Pilocarpus jaborandi.

Botanical name: 

P. E.—Small leaves.
N. O.—Rutaceae.
N. H.—Brazil.

Properties: Diaphoretic, sialagogue.

Physiological action: It is the most profound stimulant to secreting organs of the glandular system we have and its relaxing and depressing effect should be carefully watched. In large doses it may produce nausea, vomiting, extreme relaxation, weakness, dimness of sight and general collapse. However, these symptoms hardly ever occur, as its effect can be watched and it need not be given in such large doses. Some people are very susceptible to its action, even if given in small doses, and this should be always born in mind. Its relaxing effects can be counteracted with belladonna. Stimulants may be given if the relaxing effect has not been so marked; such as nux vomica, etc.

Indications: Acute suppression of secretion in sthenic conditions. Hard and sharp pulse, dry skin, urine scanty and of high specific gravity.

Use: Powerfully stimulates the secretion of the entire glandular system. There is no remedy that will so powerfully and promptly stimulate the secretion in all parts of the body. It should never be used when contra-indicated and its depressing effects should always be watched even if prominently indicated. It should not be used in asthenic conditions or in feeble and dilated heart, nor with very young or very old people. We think of it in most fevers at the outset and in inflammatory conditions where indicated. To remove serous effusion in inflammatory conditions of the lungs and pleura, it is a valuable remedy. We also think of it in influenza, acute laryngitis, tonsillitis, diphtheria, laryngismus stridulus dropsy, acute inflammatory rheumatism, acute mastitis, exanthematous fevers and as a galactagogue. A good remedy in the active inflammatory stage of diseases of the respiratory tract. In tetanus give the alkaloid pilocarpine hypodermically; relax muscles with chloroform and then give jaborandi internally in 9 to 15 drop doses. Although the average dose, of jaborandi is about 1 drachm to 4 ounces of water, teaspoonful every 2 hours, in emergencies and severe cases where prominently indicated it may be used in larger doses, carefully watching its effect. In strychnine poisoning jaborandi is our best internal remedy and will often succeed where all other means fail. It may be given in 8 to 15 drop doses every 15 minutes, until spasms are modified and come at longer intervals; then gradually decrease dose and give at longer intervals.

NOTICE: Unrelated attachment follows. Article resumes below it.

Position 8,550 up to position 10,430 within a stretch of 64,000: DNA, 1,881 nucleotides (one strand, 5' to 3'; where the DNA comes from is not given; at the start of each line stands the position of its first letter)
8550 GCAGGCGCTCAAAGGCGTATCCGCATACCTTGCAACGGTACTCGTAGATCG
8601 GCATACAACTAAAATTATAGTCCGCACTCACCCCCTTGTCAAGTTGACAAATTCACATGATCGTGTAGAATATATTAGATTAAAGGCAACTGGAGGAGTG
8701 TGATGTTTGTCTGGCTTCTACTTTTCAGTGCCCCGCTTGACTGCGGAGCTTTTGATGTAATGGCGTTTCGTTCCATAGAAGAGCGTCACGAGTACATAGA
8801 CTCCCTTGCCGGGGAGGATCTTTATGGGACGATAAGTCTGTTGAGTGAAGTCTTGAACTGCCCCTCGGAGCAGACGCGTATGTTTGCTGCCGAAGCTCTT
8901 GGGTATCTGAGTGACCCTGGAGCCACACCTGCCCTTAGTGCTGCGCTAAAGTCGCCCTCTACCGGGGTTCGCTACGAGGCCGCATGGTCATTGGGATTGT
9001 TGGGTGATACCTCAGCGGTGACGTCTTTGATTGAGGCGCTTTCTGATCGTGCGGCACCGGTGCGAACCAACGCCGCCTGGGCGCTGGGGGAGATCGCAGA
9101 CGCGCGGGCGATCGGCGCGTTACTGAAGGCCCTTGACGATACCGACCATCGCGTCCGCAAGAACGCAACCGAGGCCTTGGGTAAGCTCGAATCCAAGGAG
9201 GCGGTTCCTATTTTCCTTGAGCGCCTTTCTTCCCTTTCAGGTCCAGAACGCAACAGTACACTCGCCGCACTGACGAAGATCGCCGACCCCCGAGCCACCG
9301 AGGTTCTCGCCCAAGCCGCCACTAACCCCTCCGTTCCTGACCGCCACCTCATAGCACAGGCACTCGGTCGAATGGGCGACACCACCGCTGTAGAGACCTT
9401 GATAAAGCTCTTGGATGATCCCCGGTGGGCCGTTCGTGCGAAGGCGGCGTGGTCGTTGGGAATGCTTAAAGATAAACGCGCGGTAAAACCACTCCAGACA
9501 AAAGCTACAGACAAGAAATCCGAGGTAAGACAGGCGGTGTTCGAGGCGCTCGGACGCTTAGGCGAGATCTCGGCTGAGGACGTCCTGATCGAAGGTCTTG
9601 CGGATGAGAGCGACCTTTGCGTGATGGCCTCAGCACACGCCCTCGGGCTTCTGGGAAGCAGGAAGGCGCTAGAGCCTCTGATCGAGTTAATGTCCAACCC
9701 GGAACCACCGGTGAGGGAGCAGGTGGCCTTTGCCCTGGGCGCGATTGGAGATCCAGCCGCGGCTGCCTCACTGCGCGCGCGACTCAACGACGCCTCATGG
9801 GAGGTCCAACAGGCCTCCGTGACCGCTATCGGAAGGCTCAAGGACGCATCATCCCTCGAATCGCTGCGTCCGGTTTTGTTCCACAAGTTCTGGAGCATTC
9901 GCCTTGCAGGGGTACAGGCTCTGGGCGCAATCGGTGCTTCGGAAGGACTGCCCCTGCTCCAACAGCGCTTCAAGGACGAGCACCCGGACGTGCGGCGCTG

The Materia Medica and Clinical Therapeutics, 1905, was written by Fred J. Petersen, M.D.